Washington ChaptersDedicated to the protection and enjoyment of Washington's ocean, waves and beaches - More Details
Chapter members from the Northwest Straits, Olympic Peninsula, and South Sound chapters took part in a day on the Hill discussing key environmental policies and programs with the Washington congressional delegation. In coordination with the bi-annual Blue Vision Summit, there was a wave of ocean advocates in D.C. advocating for adequate resources for our oceans and coastlines.
The Blue Vision Summit (BVS) is a gathering of some of the heavy hitters in the ocean policy and environmental fields. Bringing together approximately 300 people from a variety of locations around the country, BVS provides a space to learn from a collection of forums and to network with those you may have always wanted to make that face to face contact with. The Summit was kicked-off by a forum on oceans issues and how to operate and work for our oceans in today’s political climate which included Surfrider CEO Chad Nelsen on the panel. Chad addressed why Surfrider’s model of local citizens rallying for causes and working on water issues in their community makes the organization so powerful and adaptable in the face of political change.
A key component to the conference is the “Hill Day” where conference participants team up by region and meet with their elected officials and staff. In Washington, Surfrider had WA Field Manger Brice Boland, Olympic Peninsula Chapter Secretary Katie Wrubel, Northwest Straits Chapter Chair Eleanor Hines, and the former Chair of the South Sound Chapter Ken Campbell worked together visiting seven different offices of the Washington delegation.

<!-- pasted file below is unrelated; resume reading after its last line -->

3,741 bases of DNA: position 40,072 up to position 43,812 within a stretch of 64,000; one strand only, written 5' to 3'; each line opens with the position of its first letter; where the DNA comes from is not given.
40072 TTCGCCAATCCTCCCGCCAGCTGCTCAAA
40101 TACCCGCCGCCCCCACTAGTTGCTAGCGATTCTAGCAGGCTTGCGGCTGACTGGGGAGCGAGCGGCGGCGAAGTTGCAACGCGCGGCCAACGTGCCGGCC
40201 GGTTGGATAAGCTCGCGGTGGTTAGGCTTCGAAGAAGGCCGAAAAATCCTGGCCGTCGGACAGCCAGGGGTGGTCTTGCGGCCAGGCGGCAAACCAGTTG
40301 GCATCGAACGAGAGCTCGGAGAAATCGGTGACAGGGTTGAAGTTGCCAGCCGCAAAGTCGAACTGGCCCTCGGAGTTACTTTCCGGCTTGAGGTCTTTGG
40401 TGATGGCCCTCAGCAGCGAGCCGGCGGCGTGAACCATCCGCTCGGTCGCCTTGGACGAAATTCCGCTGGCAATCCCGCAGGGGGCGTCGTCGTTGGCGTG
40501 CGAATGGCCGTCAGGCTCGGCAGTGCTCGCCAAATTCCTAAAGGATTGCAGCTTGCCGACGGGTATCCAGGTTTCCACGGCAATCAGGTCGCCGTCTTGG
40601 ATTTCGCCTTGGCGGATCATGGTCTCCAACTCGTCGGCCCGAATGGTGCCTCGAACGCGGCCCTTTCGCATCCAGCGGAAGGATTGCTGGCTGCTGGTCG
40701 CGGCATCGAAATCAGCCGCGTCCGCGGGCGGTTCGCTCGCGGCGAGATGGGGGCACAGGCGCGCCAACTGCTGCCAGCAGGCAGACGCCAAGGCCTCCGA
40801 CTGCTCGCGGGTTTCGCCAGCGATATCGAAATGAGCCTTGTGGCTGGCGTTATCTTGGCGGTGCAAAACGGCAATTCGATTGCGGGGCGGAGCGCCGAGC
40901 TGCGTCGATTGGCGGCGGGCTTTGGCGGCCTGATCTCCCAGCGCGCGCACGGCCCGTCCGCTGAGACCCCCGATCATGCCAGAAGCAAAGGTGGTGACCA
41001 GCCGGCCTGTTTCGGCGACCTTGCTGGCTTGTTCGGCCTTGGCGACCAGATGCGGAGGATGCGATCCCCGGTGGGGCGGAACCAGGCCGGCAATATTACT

The key subjects that the Washington team discussed were continued funding for the BEACH and Coastal Zone Management Act (CZMA) which were recently zeroed out in the President’s proposed budget. The team was pleased to learn from the conversations that all seven elected officials were in support of funding the BEACH Act and CZMA and that there was high interest in future legislation that looks to reduce the amount of plastic getting in to our oceans.
Potentially the biggest takeaway from the BVS, and associated visit to the Washington delegation offices, was that any action to protect what we love starts on the ground and with the voice of concerned citizens. If Surfrider, other NGOs, businesses, and individual’s of all walks of life do not speak up for their oceans and coasts and the important role they play in their daily lives, then they risk potential impacts that will threaten the quality of life that the ocean provides for so many. For more information on this trip or to help advocate in support of BEACH Act or CZMA funding please contact WA Field Manager Brice Boland.